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Is a BMI of 23 good or bad?

Is a BMI of 23 good or bad?

A BMI of 23 is considered a healthy BMI for men and women by leading researchers and public health authorities. But is having a “good” body mass index really enough to enjoy good health?

It depends on your body composition. If you’re lean with a 23 BMI score, then you’re naturally going to be healthier than someone who has a BMI of 23 but with loads of fat and minimal muscle mass.

How Does Your BMI Compare?

Is a BMI of 23 good for a woman?

A woman showing that her 23 BMI is good for females

Is a BMI of 23 good for a woman? Yes, a BMI of 23 is good for women in that a female who registers a 23 BMI score has a healthy body weight. A body mass index of 23 is also considerably lower than average for a woman.

But at the same time, it’s important to remember that a simple body mass index score, which is based purely on your height and weight, doesn’t guarantee good health.

While it’s natural for females to store more body fat than males, some women may still have an excessive body fat percentage at a BMI of 23 if they have extremely low amounts of muscle mass, something that’s common in older individuals.

Obviously, since a 23 BMI score is nearly seven BMI points lower than average for a woman, a female with a body mass index of 23 is likely to be quite lean.

Additionally, many women store the bulk of their body fat around their thighs and hips rather than around their waist (like men), which is a much better fat storage distribution for health because it results in less visceral fat.

Is a 23 BMI good for a man?

A male who has a 23 BMI

Is a 23 BMI good for a man? Yes, a BMI of 23 is good for a man because males who have a body mass index of 23 generally have lean physiques and sufficient levels of muscle mass.

Of course, depending on your body composition, a body mass index of 23 may also be unhealthy (although BMI does generally overestimate adiposity in males). [1]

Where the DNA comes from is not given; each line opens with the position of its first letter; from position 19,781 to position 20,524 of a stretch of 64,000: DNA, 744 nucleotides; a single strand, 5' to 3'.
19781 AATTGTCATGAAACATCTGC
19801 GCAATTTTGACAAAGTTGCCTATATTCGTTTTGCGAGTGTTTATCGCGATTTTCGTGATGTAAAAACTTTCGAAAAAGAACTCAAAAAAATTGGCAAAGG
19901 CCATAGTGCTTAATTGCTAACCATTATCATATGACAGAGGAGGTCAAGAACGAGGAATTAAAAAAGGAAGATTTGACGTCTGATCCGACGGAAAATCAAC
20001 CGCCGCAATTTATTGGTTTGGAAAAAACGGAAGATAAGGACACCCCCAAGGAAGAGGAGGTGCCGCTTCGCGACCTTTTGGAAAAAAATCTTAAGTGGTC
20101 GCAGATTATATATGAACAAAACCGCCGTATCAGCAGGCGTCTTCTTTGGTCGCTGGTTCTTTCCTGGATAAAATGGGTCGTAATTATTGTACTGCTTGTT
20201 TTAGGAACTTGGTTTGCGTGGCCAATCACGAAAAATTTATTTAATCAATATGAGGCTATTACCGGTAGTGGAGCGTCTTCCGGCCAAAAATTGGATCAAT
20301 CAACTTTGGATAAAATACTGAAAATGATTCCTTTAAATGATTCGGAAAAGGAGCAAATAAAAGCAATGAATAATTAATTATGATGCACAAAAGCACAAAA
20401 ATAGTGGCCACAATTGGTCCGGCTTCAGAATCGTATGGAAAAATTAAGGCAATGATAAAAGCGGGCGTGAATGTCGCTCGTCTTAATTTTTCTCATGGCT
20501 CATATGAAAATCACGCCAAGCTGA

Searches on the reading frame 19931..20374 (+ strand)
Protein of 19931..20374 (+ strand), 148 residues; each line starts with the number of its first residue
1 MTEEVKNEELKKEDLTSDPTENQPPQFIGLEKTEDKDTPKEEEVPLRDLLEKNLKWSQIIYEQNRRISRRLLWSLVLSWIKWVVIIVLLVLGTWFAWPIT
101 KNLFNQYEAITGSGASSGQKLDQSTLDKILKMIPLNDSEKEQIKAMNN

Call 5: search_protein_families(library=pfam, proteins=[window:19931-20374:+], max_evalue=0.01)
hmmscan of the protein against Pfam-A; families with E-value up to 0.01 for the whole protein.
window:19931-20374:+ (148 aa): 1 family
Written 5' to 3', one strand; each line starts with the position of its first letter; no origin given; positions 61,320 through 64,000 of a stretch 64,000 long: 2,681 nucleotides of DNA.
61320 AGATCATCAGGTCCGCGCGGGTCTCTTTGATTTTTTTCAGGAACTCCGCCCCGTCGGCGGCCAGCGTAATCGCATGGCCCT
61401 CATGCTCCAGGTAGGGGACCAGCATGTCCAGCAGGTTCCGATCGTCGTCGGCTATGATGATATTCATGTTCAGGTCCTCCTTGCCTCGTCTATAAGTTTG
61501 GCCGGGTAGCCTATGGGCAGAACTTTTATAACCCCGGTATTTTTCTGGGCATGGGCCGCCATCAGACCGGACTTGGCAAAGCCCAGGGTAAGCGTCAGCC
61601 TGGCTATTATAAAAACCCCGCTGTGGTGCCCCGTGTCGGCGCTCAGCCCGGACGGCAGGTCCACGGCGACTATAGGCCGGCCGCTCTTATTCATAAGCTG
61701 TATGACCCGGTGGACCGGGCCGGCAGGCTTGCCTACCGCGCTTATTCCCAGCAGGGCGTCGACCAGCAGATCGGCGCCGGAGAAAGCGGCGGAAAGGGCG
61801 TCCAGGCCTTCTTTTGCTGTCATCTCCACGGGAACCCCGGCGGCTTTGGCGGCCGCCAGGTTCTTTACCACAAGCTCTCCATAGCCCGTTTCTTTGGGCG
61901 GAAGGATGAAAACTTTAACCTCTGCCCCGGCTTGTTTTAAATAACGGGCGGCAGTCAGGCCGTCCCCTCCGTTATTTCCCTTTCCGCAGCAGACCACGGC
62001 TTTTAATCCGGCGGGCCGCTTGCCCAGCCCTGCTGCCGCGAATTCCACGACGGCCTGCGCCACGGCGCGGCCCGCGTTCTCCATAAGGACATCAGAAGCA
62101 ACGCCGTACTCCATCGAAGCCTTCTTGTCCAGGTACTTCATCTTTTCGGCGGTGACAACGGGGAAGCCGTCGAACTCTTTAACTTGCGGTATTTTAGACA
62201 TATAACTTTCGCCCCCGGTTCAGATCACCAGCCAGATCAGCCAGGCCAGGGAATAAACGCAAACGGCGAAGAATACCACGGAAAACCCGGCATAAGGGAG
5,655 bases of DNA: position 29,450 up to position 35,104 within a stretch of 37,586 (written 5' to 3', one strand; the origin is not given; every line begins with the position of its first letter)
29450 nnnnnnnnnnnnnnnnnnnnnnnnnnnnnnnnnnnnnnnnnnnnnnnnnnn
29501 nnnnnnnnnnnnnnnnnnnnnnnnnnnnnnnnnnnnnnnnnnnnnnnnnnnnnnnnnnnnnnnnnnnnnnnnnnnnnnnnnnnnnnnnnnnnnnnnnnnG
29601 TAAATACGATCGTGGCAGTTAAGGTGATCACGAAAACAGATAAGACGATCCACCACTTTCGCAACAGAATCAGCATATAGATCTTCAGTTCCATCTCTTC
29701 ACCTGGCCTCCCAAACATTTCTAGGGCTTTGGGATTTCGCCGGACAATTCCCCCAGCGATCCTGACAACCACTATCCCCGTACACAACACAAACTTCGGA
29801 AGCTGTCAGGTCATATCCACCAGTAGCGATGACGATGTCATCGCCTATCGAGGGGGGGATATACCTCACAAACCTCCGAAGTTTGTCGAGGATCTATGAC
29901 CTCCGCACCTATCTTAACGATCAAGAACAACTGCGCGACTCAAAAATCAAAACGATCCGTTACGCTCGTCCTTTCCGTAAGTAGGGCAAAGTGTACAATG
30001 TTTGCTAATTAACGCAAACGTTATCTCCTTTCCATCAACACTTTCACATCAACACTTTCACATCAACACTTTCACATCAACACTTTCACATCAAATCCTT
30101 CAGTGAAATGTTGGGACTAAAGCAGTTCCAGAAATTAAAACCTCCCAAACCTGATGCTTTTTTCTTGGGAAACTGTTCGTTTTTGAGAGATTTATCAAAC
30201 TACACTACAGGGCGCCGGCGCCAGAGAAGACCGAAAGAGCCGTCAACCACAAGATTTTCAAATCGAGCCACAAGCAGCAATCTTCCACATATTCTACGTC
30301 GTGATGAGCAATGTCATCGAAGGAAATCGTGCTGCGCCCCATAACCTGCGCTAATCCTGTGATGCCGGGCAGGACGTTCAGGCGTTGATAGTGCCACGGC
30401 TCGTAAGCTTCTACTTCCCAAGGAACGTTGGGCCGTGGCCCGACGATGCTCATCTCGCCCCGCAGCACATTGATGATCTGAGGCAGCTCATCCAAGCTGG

This is especially true if you have barely any muscle mass (at least visually) but loads of body fat, something that’s common among those who lead a sedentary lifestyle.

Because a BMI of 23 doesn’t guarantee good health or fantastic fitness, it’s important to take other measurements to gauge your body fatness and muscularity.

For example, measuring your waist is the best way to assess abdominal obesity.

Likewise, you can measure your thighs (or your arms) to see how much muscle mass you have. This measurement is particularly useful for males in the sense of its accuracy because they tend to store less fat on their legs than women.

What does a 23 BMI look like on a person?

A BMI 23 female showing her toned figure

It’s not possible to say for certain what a BMI of 23 looks like on a woman or a man because body composition can vary drastically (and because BMI is not a direct measure of adiposity). [2]

Given the same body mass index, someone with a low body fat level will naturally have more muscle mass than a person with lots of excess fat.

Similarly, a tall person with a body mass index of twenty-three will look very different (likely a lot slimmer) than a short person with a BMI of 23.